10 Easy Ways To Save You From Lightning Strikes

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02 August 2017

Sangita Agarwal

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Bhubaneswar: Even though over 300 persons die every year in lighting and despite the death toll having touched over 50 a few days back, Odisha Government is yet to wake up to the occasion and with no tangible awareness plan, it is simply confined to only lending compensation to the deceased.

Official reports show that there were 396 deaths in 2015-16 in the state due to lightning strikes.

In last four months, the death toll has crossed 100.

The State Disaster Management officials said that it recorded the highest human casualties from lightning strikes within such a short span of time.

Notably, a single stroke of lightning has 125,000,000 volts of electricity. That is enough to run a 100-watt light bulb for more than three months. It is also enough to seriously injure or kill someone.

However, this tragedy can be avoided if we take proper measures as awareness is the key. Thus, OMMCOM NEWS here tries to give some simple concrete ways that can be used in the rainy season to protect oneself from lightning strikes.

1: It is dangerous to take shelter under tall trees. You should be at least 1 metre away from the tall tree.

2: Sheltering from rain under the eaves of houses, and even close to walls and pillars indoors can be dangerous. Sheltering near high rise electricity or cable tower is unsafe.

3: The safest shelter is a large, fully enclosed building with wiring and plumbing, such as a typical house, school, store or public building. If none of these are available, the next best option is any vehicle that has a solid metal roof and solid metal sides, like the average car, bus or truck.

4: Cars, buses, trucks and trains are safe because they are earthed. You should stop driving and wait at one place till the thunderstorm ends.

5: Do not take a shower during a thunderstorm. Metal pipes, or plastic pipes with metal in them, are conducting paths to the outside. Instances galore with people have been shocked doing the dishes, or killed while taking a shower during a thunderstorm.

6: Don't use a corded phone; only use a cordless phone if you are away from the base station (where the phone is recharged). Stay away from televisions, computers and appliances. Plumbing is equally dangerous.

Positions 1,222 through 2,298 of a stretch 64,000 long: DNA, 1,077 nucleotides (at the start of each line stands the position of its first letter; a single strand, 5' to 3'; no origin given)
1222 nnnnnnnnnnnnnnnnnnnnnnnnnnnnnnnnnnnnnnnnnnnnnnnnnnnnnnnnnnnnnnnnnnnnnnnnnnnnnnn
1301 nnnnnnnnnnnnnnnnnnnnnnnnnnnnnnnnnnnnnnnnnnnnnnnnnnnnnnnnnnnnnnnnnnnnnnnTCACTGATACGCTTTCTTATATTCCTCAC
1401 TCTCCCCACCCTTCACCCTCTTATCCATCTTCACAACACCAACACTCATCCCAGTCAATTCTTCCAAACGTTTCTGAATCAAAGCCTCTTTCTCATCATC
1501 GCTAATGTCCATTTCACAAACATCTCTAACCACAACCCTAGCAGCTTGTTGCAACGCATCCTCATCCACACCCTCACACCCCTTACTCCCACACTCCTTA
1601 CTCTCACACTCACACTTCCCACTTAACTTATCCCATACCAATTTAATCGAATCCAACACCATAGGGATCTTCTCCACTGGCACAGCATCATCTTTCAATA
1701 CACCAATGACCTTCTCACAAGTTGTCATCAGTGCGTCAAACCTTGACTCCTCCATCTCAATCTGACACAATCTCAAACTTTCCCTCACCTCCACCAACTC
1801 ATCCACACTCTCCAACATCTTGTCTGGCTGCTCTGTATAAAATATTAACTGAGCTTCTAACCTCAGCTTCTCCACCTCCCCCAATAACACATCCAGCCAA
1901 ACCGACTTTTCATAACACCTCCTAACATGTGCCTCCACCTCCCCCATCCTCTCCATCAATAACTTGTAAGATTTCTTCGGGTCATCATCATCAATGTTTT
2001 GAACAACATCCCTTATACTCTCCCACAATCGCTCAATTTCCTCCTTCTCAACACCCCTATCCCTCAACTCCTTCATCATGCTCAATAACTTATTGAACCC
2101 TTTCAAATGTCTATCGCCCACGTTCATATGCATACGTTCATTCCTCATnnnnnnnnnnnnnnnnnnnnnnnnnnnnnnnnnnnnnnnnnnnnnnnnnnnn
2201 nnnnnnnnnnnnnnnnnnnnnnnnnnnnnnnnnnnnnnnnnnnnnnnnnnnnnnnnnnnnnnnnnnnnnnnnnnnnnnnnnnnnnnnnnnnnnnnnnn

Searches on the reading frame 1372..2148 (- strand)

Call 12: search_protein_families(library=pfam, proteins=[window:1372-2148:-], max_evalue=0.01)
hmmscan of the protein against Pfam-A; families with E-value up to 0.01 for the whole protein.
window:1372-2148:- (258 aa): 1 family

7: If you are outdoors during a thunderstorm, move to a tree-heavy area or forest and stay relatively low. Keep in mind that open shelters (pavilions, dugouts, canopies etc.) and tents are not an appropriate shelter.

8: If you are stuck in an open field, do not stand straight, crouch yourself. The best body position to get in is a low crouch, hugging your body in to your knees.

Though it could lead to slight discomfort and unattractiveness, it keeps you low and makes sure that your heart, lungs and brain aren’t directly on the ground.

9: Staying on or in a body of water is absolutely unsafe. Row or swim to shore as quickly as possible and seek shelter. Water is a very good conductor of electricity.

10: Never lay down on the ground during a storm. There is potential for electricity from a lightning strike to radiate away from the point of contact. If your body is in the area the current can flow through, it could cause cardiac arrest, organ damage and burns.

Last and most importantly, remain indoors for at least 30 minutes after hearing the last clap of thunder.

If someone is struck by lightning call emergency number immediately!

The injured person won't carry an electrical charge, so it is okay to touch them, but they need to get medical attention as soon as possible.

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Bijayshree Routray, Minister, Disaster Management, Odisha

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Sarat Kumar Sahu, Director, Met Dept., Odisha